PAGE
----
Peru : Elite Power and Political Capture

product image
While leftist governments have been elected across Latin America, this Pink Tide, as it has been called, has so far failed to reach Peru. Instead, Peru represents a particularly stark example of state capture, in which an extreme concentration of wealth in the hands of a few corporations and pro-market technocrats has resulted in a monopoly on political power. In the wake of the 2016 general election, John Crabtree and Francisco Durand provide a close look at the ways in which Peruvian elites have been able to consolidate their position at the expense of genuine democracy.

In their timely analysis, Crabtree and Durand offer a particular focus on the role of mining and other extractive industries, where extensive privatization and deregulation have contributed to extreme disparities in wealth and power. In the process, they provide a unique case study of state development, by revealing the mechanisms used by elites to dominate political discussion and marginalize their opponents, as well as the role played by external factors such as international financial institutions and foreign investors. The significance of their findings therefore extends far beyond Peru and illuminates the wider issue of why mineral-rich countries so often struggle to attain meaningful democracy.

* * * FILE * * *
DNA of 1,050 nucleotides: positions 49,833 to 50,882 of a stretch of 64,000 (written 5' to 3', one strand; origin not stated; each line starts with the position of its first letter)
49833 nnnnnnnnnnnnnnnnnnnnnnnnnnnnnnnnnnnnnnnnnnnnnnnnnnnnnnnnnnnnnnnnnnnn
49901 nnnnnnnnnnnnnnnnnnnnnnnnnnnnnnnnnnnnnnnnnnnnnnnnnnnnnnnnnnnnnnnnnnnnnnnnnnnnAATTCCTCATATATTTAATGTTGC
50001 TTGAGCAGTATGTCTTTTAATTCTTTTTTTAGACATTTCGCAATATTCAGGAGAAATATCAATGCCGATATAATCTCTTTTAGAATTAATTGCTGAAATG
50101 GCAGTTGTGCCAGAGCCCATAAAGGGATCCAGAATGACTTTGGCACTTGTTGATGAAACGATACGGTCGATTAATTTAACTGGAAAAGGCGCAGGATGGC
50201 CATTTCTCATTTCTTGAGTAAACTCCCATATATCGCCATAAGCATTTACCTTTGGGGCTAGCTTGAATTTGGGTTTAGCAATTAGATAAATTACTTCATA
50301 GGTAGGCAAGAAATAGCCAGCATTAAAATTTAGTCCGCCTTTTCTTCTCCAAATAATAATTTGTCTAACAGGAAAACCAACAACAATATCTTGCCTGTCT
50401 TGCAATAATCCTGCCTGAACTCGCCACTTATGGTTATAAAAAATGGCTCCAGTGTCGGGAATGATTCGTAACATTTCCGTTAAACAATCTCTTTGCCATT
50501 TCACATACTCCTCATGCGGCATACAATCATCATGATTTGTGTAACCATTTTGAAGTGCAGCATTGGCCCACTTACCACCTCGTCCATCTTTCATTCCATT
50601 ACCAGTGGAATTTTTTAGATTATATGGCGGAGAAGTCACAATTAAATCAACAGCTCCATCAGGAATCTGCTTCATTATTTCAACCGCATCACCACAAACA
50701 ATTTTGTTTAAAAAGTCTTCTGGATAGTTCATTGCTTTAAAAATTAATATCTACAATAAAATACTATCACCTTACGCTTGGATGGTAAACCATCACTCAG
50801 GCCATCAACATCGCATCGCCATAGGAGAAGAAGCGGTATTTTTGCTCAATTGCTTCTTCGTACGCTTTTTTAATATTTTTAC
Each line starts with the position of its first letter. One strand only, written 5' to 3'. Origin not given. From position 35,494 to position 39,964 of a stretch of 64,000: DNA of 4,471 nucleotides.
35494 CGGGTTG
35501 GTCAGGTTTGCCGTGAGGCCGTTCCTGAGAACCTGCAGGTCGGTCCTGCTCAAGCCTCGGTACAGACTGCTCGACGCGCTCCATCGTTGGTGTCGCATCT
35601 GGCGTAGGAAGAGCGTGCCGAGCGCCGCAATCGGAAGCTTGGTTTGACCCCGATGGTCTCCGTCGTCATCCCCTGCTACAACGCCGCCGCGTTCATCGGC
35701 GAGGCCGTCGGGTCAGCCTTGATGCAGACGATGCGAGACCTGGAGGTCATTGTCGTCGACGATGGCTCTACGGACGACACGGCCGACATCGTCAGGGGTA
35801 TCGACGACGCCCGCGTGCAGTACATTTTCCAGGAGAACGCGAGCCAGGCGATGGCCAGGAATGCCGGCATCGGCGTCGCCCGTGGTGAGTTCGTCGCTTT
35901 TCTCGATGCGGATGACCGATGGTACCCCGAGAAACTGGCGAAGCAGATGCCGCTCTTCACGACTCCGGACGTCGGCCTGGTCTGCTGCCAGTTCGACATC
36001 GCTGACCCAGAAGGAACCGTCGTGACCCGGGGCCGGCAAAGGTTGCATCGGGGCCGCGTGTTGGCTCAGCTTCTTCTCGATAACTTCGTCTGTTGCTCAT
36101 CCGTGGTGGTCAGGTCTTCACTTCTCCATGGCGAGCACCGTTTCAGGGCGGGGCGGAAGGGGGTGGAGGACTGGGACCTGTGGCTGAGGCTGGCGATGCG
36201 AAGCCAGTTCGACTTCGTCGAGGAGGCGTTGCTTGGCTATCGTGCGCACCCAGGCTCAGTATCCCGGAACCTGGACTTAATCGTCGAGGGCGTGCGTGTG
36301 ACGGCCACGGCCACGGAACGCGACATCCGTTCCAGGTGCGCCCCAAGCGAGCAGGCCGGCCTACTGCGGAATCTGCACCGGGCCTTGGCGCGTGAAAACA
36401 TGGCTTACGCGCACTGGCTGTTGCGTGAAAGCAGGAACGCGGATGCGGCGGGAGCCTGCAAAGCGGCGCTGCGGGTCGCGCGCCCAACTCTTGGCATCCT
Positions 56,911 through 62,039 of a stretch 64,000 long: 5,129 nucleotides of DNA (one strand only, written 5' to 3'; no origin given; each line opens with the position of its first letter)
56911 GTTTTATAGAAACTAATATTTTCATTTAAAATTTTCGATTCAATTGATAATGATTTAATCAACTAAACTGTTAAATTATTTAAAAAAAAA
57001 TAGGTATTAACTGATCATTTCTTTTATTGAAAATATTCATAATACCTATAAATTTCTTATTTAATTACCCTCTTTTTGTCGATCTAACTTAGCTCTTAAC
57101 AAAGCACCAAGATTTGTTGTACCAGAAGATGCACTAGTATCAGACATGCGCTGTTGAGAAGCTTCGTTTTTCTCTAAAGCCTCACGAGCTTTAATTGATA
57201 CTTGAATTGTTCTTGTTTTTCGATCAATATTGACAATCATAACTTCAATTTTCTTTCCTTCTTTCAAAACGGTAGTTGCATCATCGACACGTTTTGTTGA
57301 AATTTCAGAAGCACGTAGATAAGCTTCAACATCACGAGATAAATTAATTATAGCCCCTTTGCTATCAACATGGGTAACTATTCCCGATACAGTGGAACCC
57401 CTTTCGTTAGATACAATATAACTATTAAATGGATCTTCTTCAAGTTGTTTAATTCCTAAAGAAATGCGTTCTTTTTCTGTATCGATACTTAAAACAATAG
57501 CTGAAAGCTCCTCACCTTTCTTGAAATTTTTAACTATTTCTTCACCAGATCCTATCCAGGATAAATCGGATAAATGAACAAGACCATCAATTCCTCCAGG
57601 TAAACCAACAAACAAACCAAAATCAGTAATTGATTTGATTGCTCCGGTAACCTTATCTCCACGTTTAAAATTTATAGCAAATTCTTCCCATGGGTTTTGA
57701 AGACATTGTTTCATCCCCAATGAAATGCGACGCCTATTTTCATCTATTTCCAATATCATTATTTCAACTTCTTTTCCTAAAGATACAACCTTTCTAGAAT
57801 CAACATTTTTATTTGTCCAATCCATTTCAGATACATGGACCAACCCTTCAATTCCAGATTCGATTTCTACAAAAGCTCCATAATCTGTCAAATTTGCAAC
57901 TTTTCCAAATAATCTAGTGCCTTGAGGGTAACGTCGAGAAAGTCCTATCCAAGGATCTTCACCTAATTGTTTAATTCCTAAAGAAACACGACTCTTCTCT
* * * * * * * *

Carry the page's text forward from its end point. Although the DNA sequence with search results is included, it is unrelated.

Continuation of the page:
Publication Date: 
May 15, 2017